Thursday, January 3, 2019

Battery Systems for Mission Critical Infrastructure - Design, Maintenance and Testing (3)

Refer to the Previous Article: Battery Systems for Mission Critical Infrastructure - Design, Maintenance and Testing (2)

Valve-regulated Lead-acid (VRLA) Batteries

VRLA batteries currently are very popular. They are known as "nonmaintenance" batteries, mostly because of the fact that they are sealed and employ a "recombinant technology." The fact that the battery is sealed ensures the preserving of the electrolyte, no matter the position of the battery cell (you can even turn it upside down). Recombinant technology means that the oxygen released from the positive plate ends up in the negative plate, where it recombines with hydrogen and turns into water. This process preserves the battery water.

Just as it has for vented batteries, IEEE has developed a standard, 1188-2005, IEEE Recommended Practice for Maintenance, Testing, and Replacement of VRLA Batteries for Stationary Applications (

Even though VRLA batteries are sealed, there are always dangers associated with installing and maintaining batteries. Only trained and knowledgeable personnel should work around batteries. In addition, unauthorized personnel should not have access to the batteries. The battery area should not be used as storage for tools or anything else. All personnel should use personal protective equipment, such as goggles, gloves, and safety shoes, while working on batteries.

The table shows typical steps to be taken when adverse situations are witnessed.

Just as with vented batteries, inspection is an important part of maintenance. IEEE recommends monthly, quarterly, and yearly inspections. But this recommendation is for general use. For mission critical facilities or processes, there needs to be a weekly inspection as well.

The monthly inspection for VRLA batteries is more or less the same as the one for vented lead-acid batteries. This inspection includes the following areas -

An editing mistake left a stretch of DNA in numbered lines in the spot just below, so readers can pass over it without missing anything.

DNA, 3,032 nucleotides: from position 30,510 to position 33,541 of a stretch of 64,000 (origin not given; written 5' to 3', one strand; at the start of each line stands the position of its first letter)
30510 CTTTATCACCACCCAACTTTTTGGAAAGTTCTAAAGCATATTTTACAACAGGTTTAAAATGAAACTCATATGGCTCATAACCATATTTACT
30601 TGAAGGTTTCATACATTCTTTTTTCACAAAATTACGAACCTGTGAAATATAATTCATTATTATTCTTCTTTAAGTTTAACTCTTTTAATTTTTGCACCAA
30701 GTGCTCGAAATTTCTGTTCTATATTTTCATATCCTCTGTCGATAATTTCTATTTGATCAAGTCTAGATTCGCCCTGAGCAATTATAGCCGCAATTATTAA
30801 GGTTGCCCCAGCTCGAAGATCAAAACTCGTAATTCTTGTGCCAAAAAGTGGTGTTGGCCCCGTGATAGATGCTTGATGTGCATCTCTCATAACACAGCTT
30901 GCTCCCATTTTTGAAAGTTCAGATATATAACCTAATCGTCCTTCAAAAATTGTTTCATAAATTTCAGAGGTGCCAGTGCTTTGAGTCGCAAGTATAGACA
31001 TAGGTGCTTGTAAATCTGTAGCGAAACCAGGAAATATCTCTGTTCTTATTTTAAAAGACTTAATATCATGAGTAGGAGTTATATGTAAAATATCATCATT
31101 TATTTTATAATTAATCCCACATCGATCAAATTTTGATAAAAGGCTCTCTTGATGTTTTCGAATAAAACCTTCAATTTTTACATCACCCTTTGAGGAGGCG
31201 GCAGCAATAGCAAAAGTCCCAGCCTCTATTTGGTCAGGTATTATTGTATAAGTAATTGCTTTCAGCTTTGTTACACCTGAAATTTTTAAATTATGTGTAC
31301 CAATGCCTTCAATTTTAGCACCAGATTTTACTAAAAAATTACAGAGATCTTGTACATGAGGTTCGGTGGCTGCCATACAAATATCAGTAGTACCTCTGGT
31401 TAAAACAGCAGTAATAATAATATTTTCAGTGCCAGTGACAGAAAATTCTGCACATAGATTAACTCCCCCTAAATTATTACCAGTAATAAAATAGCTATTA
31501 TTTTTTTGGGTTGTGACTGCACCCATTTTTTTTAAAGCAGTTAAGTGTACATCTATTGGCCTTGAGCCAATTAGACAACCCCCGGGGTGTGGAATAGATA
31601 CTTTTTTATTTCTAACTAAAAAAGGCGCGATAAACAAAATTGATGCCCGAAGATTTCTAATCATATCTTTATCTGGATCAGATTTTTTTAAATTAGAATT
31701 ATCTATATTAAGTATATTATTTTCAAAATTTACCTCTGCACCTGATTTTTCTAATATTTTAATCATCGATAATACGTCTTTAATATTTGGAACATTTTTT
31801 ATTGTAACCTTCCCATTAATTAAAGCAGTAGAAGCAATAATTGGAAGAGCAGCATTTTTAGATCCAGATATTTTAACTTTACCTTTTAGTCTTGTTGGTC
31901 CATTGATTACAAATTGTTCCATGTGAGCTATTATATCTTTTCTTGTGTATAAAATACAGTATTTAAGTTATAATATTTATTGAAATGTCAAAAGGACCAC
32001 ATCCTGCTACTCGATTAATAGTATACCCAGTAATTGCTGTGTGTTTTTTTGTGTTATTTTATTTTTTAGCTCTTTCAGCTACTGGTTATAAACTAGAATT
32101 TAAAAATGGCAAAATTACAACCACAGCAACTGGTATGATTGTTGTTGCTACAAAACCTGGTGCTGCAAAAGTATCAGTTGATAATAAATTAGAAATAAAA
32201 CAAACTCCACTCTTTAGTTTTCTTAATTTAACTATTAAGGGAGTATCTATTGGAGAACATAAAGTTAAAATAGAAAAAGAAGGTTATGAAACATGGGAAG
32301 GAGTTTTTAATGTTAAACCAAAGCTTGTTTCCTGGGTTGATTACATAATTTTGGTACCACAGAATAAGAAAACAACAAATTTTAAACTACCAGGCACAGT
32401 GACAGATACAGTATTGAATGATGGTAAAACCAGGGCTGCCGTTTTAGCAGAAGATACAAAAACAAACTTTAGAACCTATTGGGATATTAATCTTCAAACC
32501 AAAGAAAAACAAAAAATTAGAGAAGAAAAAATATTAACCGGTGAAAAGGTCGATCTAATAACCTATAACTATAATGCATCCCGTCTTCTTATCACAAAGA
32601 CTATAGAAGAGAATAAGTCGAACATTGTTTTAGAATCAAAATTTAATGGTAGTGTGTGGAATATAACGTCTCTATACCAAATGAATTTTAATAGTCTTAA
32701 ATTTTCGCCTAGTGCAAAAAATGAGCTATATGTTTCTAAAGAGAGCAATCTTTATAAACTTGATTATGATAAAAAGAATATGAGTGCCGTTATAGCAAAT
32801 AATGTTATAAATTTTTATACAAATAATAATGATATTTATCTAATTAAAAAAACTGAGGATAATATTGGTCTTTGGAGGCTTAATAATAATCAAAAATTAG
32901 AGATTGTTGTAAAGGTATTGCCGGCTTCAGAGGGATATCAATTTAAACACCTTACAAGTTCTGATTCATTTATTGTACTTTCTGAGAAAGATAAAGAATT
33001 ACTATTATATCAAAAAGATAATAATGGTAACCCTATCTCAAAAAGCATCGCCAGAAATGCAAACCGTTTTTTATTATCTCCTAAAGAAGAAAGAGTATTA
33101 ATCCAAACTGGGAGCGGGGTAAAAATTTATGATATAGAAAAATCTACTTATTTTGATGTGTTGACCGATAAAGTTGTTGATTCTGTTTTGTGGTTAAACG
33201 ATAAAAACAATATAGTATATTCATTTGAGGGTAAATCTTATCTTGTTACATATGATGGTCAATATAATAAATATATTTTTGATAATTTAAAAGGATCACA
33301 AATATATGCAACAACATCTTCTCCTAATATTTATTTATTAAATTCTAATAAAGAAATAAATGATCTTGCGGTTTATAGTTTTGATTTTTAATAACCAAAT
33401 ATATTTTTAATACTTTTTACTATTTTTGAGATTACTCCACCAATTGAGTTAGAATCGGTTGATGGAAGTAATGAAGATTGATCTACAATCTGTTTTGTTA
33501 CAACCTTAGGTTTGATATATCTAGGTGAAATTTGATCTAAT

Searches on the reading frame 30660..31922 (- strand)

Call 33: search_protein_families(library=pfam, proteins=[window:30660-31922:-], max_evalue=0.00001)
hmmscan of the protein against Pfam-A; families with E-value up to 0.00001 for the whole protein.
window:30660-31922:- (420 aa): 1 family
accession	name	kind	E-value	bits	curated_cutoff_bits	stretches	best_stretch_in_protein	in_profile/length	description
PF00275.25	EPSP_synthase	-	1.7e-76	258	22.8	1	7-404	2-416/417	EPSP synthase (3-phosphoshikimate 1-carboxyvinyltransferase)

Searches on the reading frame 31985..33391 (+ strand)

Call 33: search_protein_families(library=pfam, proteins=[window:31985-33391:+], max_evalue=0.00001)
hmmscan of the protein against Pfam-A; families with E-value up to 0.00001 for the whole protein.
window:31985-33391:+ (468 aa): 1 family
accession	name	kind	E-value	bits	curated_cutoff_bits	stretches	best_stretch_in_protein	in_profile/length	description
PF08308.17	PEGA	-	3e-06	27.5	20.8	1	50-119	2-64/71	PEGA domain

A visual inspection of:

  1. The general condition of the area. The area (room) should be maintained as clean as possible so that dirt or excessive dust does not cover the battery cells. Unclean equipment is harder to assess during a visual-only inspection.
  2. The battery cells, looking for cracks. This inspection is important because a crack in the cell’s outer shell could allow the electrolyte to leak.
  3. The battery terminals for corrosion. Corrosion of the battery terminals will increase the resistance of the connection, thereby decreasing the amount of current supplied by the battery system.

A measurement of:

  1. The float voltage at the battery terminals. If the battery system performs at a float voltage outside the manufacturer’s recommended range, the battery’s life expectancy would be adversely affected.
  2. Room or area temperature and ventilation. The temperature is important because it affects the battery’s life expectancy. Ventilation is important because proper movement of the air mitigates high concentrations of hydrogen, which is a byproduct of chemical processes in the battery cells. High concentrations of hydrogen in the air significantly increase the risk for explosions.
  3. The float current of the string. A high float current would adversely affect the battery life, as it increases the temperature in the cell.

The quarterly inspection includes measurements of the following:

  1. The cell’s internal Ohmic values. Care should be taken to use the same method each time so that a credible baseline is set. If the Ohmic values change drastically (30% to 50%), a battery replacement might be warranted.
  2. The temperature of the negative terminal of each cell. A higher temperature than other cells could indicate a higher charging current. Higher temperatures adversely affect the battery life.
  3. Cell voltages. Both high and low voltages could be problematic. Prolonged low voltage-lower than the manufacturer’s limit-without an increase in temperature could indicate an internal problem. Prolonged high voltage-higher than the manufacturer’s recommended limit-could impact the battery life by accelerating the dryout.

The yearly inspection is then limited to measuring the following:

  1. Cell-to-cell and battery terminals resistance. If the value is 20% or more than the baseline, corrective actions should be taken, such as cleaning the connections and retorquing.
  2. Battery-charger ripple current. It could impact the battery temperature.

About us

SMA connects IT, Facilities and Design. For the other design considerations, please visit 

(1) Site Selection,
(2) Space Planning,
(3) Cooling,
(4) Redundancy,
(5) Fire Suppression,
(6) Meet Me Rooms,
(7) UPS Selection,
(8) Raised Floor,
(9) Code & Standards,
(10) Transformers and Harmonic Distortion,
(11) Multi-mode UPS Systems,
(12) Electrical Rooms,
(13) Generator Systems,
(14) Generator Fuel Systems

(15) Battery Systems, etc.

All topics focus on key components and provide technical advice and recommendations for designing a data center and critical facilities.

Strategic Media Asia (SMA) is one of the approved CPD course providers of the Chartered Institution of Building Services Engineers (CIBSE) UK. The team exists to provide an interactive environment and opportunities for members of ICT industry and facilities' engineers to exchange professional views and experience.

No comments:

Post a Comment

Note: Only a member of this blog may post a comment.